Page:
Nicholas Carriere as Sassoon was especially effective in his speech to parliament, his entire being expressing anger and frustration at how the war was being waged.  Michael Raver as Owen managed in his short time on stage to embody a shell-shocked and broken young man, and yet one who was at least partially saved by the transcendence of his verse.  Sarah Naughton as Death moved well, sang beautifully and fit in perfectly in a role that is sometimes functional, sometimes interactive.  The only weak point was Sassoon’s conversion scenes, which teetered on a kind of saccharine sentimentality at times, mostly because it seemed to have been harder for Carriere as Sassoon to internalize the complexities of conversion.  The anti-war frustration and rage in Sassoon as a young man shone forth with power and conviction, but the intricacies of joy and the surprise of absolution in Sasson as an old man did not seem genuine.  The latter, of course, is harder to play - though it would have been more effective to have done something to age Sassoon with costuming or make-up.

All in all, though, both plays were very well done.  And most of the actors I work with in the Mid-West could not have pulled off either - not so much for lack of talent, but for lack of commitment - the kind of commitment that says, “This is what I live for.  This is what God made me to do.  I am going to be the best that I can be and cooperate with my peers to produce the best production we can in the greatest city in the world.”  And with that comes sacrifice, loneliness, living in difficult circumstances, uncertainty - all the ups and downs in the life of actors that we pray for in the Fraternity of St. Genesius.  

Arete is excellence - the virtue of being the best, doing the best, fulfilling your potential, sacrificing your own needs and your own ego for something beyond yourself.  Actors in Hollywood want to be known and admired.  But how many Broadway actors are known and admired?  How many New York actors can you name?  I can look at the Playbill and know the names of the actors in the shows I saw, and I can admire what they did, but what they did is a product of who they are and at the same time transcends who they are.  Arete is doing good work, doing the best work you can.  It is producing art, and it is pointing to something beyond yourself.

That is the nobility in art, the arete, that the Church has lost.  So much of our modern church art and architecture, and all of our modern church music and even much of our liturgy has abandoned arete.  And yet the typical New York actor (confused, lonely, emotional, insecure, sexually promiscuous, needy) … the typical New York actor, in so far as he gives everything to the excellence of his craft, gets it.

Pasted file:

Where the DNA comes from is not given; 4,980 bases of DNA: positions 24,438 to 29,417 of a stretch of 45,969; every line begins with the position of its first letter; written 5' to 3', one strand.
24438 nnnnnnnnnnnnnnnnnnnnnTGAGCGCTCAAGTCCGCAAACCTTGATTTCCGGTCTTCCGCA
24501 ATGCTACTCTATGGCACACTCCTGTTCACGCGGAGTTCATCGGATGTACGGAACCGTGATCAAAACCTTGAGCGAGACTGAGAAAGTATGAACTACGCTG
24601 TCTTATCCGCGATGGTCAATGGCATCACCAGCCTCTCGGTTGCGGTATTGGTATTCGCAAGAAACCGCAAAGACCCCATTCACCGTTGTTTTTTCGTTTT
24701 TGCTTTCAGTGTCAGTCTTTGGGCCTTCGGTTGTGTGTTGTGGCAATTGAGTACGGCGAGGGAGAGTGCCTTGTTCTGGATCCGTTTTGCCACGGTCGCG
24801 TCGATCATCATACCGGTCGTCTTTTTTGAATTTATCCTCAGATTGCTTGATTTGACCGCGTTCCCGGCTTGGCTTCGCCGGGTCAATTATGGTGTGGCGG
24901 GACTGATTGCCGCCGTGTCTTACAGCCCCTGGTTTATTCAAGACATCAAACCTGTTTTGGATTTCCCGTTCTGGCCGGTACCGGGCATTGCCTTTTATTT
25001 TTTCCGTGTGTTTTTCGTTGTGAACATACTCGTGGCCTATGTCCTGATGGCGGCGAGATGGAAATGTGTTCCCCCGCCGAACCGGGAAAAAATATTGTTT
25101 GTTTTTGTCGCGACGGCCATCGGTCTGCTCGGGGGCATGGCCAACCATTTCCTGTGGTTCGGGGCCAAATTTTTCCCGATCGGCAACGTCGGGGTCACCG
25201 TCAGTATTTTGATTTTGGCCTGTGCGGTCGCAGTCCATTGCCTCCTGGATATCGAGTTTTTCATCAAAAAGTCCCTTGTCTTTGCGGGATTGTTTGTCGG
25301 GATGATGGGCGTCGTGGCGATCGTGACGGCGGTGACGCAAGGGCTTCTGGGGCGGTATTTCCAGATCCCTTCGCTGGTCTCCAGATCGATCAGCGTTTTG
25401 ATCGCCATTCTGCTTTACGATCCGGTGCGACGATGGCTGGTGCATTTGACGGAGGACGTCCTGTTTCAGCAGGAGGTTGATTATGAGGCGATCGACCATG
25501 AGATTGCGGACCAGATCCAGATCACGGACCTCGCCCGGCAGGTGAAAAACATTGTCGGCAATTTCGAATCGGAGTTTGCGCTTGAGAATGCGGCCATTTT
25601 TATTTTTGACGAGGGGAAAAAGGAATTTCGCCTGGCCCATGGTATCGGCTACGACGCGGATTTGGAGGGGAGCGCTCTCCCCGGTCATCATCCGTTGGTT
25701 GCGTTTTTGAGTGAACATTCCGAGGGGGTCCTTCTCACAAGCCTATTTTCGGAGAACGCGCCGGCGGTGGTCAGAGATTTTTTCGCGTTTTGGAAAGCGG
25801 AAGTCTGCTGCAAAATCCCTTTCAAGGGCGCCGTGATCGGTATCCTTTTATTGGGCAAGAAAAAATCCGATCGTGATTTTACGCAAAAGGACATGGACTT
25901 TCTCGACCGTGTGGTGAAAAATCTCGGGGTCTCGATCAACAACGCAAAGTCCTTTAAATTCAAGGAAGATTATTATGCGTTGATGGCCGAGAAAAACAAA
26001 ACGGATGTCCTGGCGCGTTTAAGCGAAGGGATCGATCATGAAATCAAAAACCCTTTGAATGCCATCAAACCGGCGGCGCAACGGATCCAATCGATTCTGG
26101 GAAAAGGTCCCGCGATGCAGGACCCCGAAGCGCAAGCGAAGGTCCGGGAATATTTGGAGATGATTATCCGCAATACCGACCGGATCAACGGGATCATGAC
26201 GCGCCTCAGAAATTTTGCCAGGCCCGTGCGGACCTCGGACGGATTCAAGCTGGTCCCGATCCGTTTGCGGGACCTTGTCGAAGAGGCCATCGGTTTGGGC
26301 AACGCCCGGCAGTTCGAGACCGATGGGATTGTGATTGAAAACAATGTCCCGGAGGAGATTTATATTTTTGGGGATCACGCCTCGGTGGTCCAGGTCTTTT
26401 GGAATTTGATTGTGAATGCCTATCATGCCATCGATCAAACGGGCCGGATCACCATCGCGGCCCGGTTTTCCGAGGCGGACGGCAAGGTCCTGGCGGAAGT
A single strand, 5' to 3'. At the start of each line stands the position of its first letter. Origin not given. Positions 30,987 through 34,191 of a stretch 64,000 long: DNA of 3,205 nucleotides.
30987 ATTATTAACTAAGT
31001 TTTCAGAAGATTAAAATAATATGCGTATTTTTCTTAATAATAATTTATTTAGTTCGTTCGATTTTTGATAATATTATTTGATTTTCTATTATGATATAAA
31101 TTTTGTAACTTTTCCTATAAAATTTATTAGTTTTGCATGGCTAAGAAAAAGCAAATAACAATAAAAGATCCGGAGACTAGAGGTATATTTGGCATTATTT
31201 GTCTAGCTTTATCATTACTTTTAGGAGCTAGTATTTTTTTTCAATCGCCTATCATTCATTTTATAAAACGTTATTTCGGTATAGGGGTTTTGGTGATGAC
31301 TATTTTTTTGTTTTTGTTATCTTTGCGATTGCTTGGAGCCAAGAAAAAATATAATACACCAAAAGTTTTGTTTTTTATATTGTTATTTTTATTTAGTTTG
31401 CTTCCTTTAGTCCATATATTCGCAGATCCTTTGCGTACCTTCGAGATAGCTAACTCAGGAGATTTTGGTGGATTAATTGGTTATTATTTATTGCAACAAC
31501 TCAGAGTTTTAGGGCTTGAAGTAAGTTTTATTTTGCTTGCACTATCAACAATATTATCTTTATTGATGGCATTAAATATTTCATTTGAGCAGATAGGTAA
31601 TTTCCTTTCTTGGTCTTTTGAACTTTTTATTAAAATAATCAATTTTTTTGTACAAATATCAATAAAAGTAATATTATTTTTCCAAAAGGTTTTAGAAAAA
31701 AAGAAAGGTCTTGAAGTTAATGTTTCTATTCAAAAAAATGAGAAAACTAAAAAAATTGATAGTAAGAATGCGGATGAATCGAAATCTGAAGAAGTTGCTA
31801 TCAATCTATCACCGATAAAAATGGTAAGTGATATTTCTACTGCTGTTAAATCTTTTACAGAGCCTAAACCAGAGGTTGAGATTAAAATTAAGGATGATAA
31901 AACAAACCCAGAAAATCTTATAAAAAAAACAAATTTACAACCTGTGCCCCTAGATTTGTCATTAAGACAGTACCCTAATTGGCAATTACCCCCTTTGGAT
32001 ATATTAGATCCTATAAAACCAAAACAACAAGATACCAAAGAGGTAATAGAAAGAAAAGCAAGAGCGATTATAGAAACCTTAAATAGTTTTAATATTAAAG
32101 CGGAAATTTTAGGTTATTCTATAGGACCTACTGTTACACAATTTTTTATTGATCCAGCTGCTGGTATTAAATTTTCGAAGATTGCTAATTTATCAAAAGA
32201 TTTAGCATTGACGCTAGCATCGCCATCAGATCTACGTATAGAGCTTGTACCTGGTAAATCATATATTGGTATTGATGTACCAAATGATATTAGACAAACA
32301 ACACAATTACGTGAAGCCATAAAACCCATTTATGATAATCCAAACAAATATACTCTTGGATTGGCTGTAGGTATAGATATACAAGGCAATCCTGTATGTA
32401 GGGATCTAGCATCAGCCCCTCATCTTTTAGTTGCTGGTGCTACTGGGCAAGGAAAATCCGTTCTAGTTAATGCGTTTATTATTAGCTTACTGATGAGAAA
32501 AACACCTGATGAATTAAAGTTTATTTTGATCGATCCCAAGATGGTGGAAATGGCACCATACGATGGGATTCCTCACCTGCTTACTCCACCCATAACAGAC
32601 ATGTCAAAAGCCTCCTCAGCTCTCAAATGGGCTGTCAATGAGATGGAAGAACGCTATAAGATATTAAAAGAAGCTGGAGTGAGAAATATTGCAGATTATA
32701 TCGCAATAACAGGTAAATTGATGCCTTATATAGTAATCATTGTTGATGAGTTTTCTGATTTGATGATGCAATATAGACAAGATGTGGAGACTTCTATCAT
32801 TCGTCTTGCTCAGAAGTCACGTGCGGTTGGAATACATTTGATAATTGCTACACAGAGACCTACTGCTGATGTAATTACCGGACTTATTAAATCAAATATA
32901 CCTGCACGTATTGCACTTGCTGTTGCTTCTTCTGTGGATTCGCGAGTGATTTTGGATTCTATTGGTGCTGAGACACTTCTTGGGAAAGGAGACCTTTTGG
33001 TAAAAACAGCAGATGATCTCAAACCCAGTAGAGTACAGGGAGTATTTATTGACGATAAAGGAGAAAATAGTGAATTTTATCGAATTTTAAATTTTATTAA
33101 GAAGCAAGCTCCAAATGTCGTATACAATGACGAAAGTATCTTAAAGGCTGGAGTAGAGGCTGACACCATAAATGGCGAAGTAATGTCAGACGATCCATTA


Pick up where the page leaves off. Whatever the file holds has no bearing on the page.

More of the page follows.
“Lift up your hearts,” we are told in the Mass.  “We lift them up to the Lord,” we respond.  And that is what art - especially acting - is all about.
Joseph Pearce delivers an introduction to his play "Death Comes for the War Poets" at the Sheen Center in New York City.

Humor in Literature Course Description and Video

(Literature) Humor in Literature

Class dates: Tuesdays, March 6 through April 17, 2018. No class Mar. 27 for Holy Week.
Total classes: 6
Starting time: 3:00 PM Eastern (2:00 Central; 1:00 Mountain; Noon Pacific)
Duration: 45 minutes
Prerequisite: None
Suggested grade level: 6th to 8th grade
Suggested credit: ½ semester Literature or English
Fee: $95 if you register on or before November 15, 2016. $115 if you register after Nov. 15 for all 13 classes ($135 after Feb. 26).
Instructor: Kevin O’Brien
Course description: From light verse (funny poems) to the works of the American Humorists; from funny plays to comedies with serious themes, we will examine the role of Humor in literature - and in life!  Our Final Project will be a fun poem, story, play or video that each student will make, to be shared in class.
Course outline (week by week):
  1. Old, Old Jokes - Humor from Ancient Greece to Modern Times
  2. Funny Poems from Then til Now
  3. Mark Twain and American Humor
  4. Humor on Stage: from Gilbert & Sullivan to Vaudeville and Beyond
  5. Stand-up Comedy as a form of Literature
  6. Final Project Highlights
Course materials: PDF’s provided by the instructor.

Homework: Reading assignments, regular quizzes, Final Project (graded by the instructor).  Expect about two hours of prep (on average) for each class per week.